sleep

Long nights spit out like toothpaste into an unfamiliar sink. She looks up, enamel, black tile, an older building. Wooden floors. Tall doorways. Stained glass. A dragon in the next room, sitting on the couch, warming his hands on a sweetened cup of bitter tea. White walls. Cold windows.

Her hands float up to her hair, straighten some curls, frame her eye in the mirror. She peers through her hands, brought together in a symbol she found in a photograph on the internet – fingers curled, first knuckles together in a twin arc, thumbs stretched, touching underneath – the childish shape of a heart. Her certainty shakes. She lets it.

He’s wrought of mixed signals, sliding shades of affection and neglect which don’t add up. The smell of his soap. Her heartbeat. An iron-work of conflicting opinions, kissing like he carries a new bastard disease of self-reference, wit, and deflection. Short brown hair. No eye contact. A thousand words in a picture that breaks her framed ideals. Attraction built instead of found. Panic filled breath, though her panties are balled up in her purse already. Feet cold on the tiles. (Uncomfortable echoes of explosive scenarios from younger relationships, feeling exploited). The scalpel of self-examination. Her motivations are an underground factory of facts conveyor-belt punching out hurt confusion. Very little he says matches up with what he does. She doesn’t know why these steps are being taken, but what she lacks in reason, she makes up in loyalty. There is very little new under this son.


They stood at the bus stop, both consciously skipping their friend’s gathering for opposite reasons. One feeling too welcome, another feeling not welcome at all. “I would have thought you were imagining it, but I noticed it too.” “I cornered him at the party, asked him what was wrong. He said there was nothing. In eight years, I think it’s the first time he’s ever lied to me.” Her thoughts embraced her absent friend, (his fingers so deeply entwined in her ribcage she would love him forever), even as she felt like her words were a disappointed betrayal.

As they stood close, defensively, against the suffering neighbourhood, she kept up a monologue, quiet like a gentle run of dirty water. Memories, sad and unpleasant in retrospect. “How did you grow up?” A hungry childhood, social friction, hotel rooms. He nodded, implacable, in a way she found welcome. “I read the bible fourteen times, no one ever steals the things. They just sit there in the otherwise empty drawers, collecting dust and lonely people.” Anecdotes, wry short stories, a battered flow of narrative ornamented with sober, dry laughter, breakdown asides, and serious expressions. Later, sitting, her legs swung unselfconsciously under the seat.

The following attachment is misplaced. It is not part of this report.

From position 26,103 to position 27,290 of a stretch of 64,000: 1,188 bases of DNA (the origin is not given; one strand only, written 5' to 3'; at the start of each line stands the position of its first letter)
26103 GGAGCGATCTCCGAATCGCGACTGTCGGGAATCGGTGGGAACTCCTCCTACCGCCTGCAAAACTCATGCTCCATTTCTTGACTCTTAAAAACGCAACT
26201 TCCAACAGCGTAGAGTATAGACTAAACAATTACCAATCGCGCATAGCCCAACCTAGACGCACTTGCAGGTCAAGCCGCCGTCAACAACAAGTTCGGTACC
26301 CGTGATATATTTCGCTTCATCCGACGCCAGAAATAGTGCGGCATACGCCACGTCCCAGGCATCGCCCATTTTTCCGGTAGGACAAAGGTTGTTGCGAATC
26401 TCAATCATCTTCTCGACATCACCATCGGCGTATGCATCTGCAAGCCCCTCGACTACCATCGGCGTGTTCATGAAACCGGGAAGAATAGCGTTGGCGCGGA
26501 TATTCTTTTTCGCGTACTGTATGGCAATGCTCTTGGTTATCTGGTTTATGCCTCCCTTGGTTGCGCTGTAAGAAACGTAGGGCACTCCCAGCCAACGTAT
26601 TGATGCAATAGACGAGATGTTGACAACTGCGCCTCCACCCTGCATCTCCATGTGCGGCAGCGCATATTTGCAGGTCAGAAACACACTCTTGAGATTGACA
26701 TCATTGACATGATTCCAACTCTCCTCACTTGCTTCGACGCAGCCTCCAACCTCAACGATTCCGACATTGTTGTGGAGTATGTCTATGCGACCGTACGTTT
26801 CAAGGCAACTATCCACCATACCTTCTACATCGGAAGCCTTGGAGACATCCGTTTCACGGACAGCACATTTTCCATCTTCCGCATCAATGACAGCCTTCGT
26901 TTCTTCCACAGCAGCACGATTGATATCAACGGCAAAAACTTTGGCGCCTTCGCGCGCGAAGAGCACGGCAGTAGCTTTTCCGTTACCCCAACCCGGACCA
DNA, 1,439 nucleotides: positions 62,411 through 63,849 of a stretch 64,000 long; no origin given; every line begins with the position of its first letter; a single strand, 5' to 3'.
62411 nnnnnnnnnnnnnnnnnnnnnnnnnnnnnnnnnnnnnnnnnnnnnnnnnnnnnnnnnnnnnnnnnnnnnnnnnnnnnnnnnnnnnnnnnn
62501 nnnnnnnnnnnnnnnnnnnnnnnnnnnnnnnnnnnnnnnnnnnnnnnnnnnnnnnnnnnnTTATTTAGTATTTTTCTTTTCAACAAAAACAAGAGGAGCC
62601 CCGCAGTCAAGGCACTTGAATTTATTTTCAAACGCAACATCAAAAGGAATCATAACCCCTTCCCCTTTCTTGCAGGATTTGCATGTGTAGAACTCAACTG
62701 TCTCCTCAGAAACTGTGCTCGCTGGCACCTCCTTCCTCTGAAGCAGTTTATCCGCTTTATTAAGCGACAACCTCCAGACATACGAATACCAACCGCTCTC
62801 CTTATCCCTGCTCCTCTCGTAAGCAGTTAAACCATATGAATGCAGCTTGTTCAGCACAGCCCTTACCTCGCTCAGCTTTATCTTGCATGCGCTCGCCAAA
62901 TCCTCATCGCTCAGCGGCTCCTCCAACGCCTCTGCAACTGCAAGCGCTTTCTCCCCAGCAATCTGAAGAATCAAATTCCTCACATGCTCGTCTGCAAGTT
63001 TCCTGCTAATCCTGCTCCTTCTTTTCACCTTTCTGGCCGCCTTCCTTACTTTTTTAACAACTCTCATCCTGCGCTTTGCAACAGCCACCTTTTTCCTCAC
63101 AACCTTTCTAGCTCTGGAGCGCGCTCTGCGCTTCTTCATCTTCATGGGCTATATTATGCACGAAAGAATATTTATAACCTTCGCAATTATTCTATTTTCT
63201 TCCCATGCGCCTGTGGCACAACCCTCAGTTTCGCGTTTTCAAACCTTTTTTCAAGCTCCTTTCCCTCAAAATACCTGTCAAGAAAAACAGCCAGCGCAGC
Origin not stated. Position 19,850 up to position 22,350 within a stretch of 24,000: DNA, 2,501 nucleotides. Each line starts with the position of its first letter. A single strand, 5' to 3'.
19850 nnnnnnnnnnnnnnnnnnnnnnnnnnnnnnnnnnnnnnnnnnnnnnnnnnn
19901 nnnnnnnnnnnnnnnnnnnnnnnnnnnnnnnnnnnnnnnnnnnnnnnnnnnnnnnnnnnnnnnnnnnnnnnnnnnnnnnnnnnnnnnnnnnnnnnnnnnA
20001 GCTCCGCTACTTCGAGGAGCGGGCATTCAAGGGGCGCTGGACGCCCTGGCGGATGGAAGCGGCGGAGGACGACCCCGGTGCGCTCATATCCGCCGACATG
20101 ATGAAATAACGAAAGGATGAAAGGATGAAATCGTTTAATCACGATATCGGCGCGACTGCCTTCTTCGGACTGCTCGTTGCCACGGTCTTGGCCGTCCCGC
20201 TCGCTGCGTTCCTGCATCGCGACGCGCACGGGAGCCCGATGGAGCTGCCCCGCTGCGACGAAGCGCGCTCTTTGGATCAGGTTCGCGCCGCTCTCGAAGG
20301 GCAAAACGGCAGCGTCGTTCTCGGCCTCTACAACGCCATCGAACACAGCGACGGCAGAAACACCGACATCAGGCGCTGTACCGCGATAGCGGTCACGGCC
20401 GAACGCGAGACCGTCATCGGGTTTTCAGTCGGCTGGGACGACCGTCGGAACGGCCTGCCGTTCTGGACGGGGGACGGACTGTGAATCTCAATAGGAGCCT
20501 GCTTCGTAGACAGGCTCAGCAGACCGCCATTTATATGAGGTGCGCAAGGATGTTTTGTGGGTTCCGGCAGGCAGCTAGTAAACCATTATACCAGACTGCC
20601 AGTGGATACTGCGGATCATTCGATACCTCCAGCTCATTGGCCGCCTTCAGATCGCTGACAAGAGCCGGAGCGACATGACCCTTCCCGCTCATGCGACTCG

I cycled past my father’s apartment last week. He has a giant poster in the window, an image he’s sent to me. I almost went and knocked on the door. I stopped, looked, put one foot on the ground. I don’t know why I stopped the same way I don’t know why I kept going. Instinct, impulse. Either or. He lives much closer to me than I thought. Near enough that no matter what, we’re on the same bus-routes, we share the same corner store.


“There was a woman named Ha there who showed me Samurai movies and fed me Korean fried chicken as I sat on a stool in the hotel kitchen. I ate all they had, the hotel had to buy more the next day, and I ate all of that too. I was a starving little thing, so bright and blonde and tiny you’d barely think I could walk, but I was always hungry. I remember my parents would go without sometimes so that I could have food. I lay in bed next to my mother and heard her belly grumble, five years old, listening and knowing that I had a sandwich and she had not. It’s made me a little neurotic about food. (Hell, I’m an adult now and I’m still so poor I’m starving to death.) I don’t like eating alone or cooking only for myself. And I can’t eat in front of someone without offering them any. In fact, I’ll put it off, go hungry for hours, rather than eat in front of someone who won’t have anything themselves, because it was greedy to eat alone, it meant you were depriving someone else.”

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